Canadian museums asked to return First Nation ancestral remains and burial items
'True, meaningful and lasting reconciliation must include the return of our ancestors'
The B.C. Museums Association is calling on publicly-funded institutions to return ancestral human remains and burial artifacts from their collections to their rightful Indigenous owners.
While the call comes from British Columbia, organizers want to see institutions from across the country sign a call to action to repatriate these items and look at repatriation policies, accept the cost associated with that work and create an inventory of ancestors within collections.
"True, meaningful and lasting reconciliation must include the return of our ancestors back to the Nations where they were taken from," said Dan Smith, a former chair of the museum association's Indigenous advisory committee and a member of the Wei Wai Kum First Nation.
"We must work together to realize this, and in doing so free our children and their children from the sacred obligation we have for finding our ancestors and bringing them home."
This call comes in response to Article 31 of the United Nations Declaration on the Rights of Indigenous People (UNDRIP), which enshrines the right of Indigenous Peoples to control their cultural heritage.
Jordan Coble, the current chair of the B.C. Museum Association's Indigenous advisory committee and a member of the Westbank First Nation said that while eventually they'd like to see all items of cultural significance returned to First Nations, he understands there are capacity issues within museums that would make that task difficult.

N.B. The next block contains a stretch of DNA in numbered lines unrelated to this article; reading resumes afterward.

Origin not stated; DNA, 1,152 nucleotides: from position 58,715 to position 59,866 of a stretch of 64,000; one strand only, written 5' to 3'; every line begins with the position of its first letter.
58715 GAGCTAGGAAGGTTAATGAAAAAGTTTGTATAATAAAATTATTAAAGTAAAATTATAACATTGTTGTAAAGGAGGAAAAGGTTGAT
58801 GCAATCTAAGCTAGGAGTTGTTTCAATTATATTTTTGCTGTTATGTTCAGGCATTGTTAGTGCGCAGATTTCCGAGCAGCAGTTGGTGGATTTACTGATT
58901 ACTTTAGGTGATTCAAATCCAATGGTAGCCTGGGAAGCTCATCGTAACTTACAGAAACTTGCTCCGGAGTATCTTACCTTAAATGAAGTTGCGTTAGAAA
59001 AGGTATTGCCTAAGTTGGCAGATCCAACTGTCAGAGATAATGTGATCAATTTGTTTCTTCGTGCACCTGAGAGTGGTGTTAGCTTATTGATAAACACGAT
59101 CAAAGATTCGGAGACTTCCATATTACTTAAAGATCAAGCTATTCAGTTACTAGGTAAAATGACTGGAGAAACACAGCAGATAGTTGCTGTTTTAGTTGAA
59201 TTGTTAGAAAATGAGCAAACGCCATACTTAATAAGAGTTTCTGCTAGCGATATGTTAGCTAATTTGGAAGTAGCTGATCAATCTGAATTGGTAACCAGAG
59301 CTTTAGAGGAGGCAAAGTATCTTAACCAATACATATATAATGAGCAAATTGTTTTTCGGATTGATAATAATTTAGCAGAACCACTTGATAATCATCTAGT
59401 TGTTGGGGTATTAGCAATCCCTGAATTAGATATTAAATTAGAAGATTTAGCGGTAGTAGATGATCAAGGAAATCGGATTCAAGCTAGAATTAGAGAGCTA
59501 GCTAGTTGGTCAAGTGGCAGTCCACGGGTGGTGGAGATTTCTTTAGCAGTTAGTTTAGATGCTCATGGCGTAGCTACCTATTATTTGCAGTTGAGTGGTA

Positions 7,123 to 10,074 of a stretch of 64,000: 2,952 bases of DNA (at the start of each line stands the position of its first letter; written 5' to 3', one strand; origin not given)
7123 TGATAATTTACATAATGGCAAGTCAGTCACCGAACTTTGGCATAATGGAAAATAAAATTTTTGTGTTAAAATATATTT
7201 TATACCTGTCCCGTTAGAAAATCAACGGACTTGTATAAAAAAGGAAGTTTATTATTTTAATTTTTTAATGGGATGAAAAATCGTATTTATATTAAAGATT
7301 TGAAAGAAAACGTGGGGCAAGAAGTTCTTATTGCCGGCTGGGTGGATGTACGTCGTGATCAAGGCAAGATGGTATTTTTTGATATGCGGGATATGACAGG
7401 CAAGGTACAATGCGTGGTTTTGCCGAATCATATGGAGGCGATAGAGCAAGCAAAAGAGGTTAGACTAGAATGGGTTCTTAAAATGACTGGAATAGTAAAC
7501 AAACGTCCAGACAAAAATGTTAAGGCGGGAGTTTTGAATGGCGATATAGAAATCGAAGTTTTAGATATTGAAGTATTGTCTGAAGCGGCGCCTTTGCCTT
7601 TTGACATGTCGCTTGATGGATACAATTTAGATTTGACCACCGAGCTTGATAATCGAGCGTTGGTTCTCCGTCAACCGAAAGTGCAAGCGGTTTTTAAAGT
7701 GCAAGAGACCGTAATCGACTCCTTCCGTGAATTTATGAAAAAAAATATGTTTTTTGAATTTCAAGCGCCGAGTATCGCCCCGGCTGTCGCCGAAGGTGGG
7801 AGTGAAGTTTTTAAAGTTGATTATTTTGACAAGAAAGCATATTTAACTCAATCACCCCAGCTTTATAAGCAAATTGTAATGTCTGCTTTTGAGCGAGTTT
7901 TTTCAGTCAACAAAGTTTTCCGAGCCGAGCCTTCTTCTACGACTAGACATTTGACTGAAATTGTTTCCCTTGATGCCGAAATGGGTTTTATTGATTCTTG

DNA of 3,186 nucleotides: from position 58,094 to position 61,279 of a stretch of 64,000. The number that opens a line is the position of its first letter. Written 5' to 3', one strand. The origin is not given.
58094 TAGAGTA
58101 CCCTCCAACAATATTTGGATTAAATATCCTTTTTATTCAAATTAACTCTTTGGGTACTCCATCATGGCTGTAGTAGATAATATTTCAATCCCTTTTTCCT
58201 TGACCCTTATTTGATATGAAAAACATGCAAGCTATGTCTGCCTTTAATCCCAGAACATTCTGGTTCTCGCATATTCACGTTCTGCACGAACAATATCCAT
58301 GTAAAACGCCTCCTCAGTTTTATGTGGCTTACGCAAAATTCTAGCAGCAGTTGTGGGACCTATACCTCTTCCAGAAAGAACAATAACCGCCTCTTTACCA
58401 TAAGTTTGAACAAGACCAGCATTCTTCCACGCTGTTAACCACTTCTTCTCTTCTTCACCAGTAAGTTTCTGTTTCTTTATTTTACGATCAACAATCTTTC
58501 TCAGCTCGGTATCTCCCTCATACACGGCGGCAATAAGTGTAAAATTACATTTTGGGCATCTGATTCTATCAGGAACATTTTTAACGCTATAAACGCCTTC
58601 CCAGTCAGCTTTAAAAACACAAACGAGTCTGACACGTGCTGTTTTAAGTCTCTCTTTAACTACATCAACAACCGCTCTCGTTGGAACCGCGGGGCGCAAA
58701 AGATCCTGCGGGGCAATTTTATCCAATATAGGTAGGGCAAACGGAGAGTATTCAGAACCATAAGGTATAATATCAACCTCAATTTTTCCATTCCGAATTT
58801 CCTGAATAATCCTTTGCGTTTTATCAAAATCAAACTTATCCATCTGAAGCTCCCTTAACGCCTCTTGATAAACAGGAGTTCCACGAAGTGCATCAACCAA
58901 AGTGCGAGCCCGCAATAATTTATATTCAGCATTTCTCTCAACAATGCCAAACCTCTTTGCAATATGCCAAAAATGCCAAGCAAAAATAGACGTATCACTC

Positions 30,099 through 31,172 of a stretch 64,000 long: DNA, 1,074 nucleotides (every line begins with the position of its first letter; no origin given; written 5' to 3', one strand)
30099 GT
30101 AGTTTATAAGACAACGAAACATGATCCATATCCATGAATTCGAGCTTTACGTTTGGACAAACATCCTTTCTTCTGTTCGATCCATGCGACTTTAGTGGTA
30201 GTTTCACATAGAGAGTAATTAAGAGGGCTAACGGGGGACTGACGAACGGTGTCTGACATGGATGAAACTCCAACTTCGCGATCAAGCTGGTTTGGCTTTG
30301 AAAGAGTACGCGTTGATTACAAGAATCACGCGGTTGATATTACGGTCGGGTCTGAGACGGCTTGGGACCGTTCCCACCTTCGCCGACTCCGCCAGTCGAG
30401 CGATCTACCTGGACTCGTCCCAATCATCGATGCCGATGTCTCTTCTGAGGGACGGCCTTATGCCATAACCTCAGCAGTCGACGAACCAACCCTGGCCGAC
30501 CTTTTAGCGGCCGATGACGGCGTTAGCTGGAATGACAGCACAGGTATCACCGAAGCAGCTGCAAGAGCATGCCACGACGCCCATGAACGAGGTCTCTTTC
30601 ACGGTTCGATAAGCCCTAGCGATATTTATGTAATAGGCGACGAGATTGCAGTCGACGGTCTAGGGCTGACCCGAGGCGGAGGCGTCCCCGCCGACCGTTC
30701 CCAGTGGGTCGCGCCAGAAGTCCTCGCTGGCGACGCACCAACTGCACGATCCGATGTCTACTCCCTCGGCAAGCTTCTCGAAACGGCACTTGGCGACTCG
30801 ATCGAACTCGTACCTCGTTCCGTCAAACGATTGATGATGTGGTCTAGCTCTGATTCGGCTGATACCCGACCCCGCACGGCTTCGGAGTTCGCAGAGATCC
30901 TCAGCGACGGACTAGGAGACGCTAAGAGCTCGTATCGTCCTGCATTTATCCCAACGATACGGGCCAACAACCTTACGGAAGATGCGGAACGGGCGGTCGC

"It's of highest priority for First Nations people, for Inuit, Metis people, to make sure their ancestors are being respected," he told On the Coast host Gloria Macarenko.
"The byproduct of working toward repatriation is not necessarily just returning ancestral remains — it's establishing a better connection to who we are as Canadians, as human beings."
In addition to capacity issues, Coble acknowledged the disconnect between how museums house and preserve artifacts and the protocols and laws that govern Indigenous communities. But the goal, he said, is to foster relationships between Indigenous communities and museums to create a common understanding.
"In some cases, our practices are actually more respectful to our ancestors than how they're being stored in museums today," he said.
In general, Coble said, it isn't acceptable to First Nations communities to put ancestral remains and burial items on display and the preferred path would be to return those items to the earth. However, each individual community will have the opportunity to make those decisions once their items have been returned.
Having those items back means communities can start to revitalize cultural practices, respect for ancestors, elders and for the land.
Coble described having those important items returned to First Nations communities as "empowering."
"As these items are returned, our sense of belonging and a sense of responsibility and our sense of cultural practices are reignited," Coble said.
"So, instead of saying this is what people used to be and we have this on display in our museum, it's saying this is who these people are today."
Listen to Jordan Coble's interview on CBC's On the Coast here:
With files from On the Coast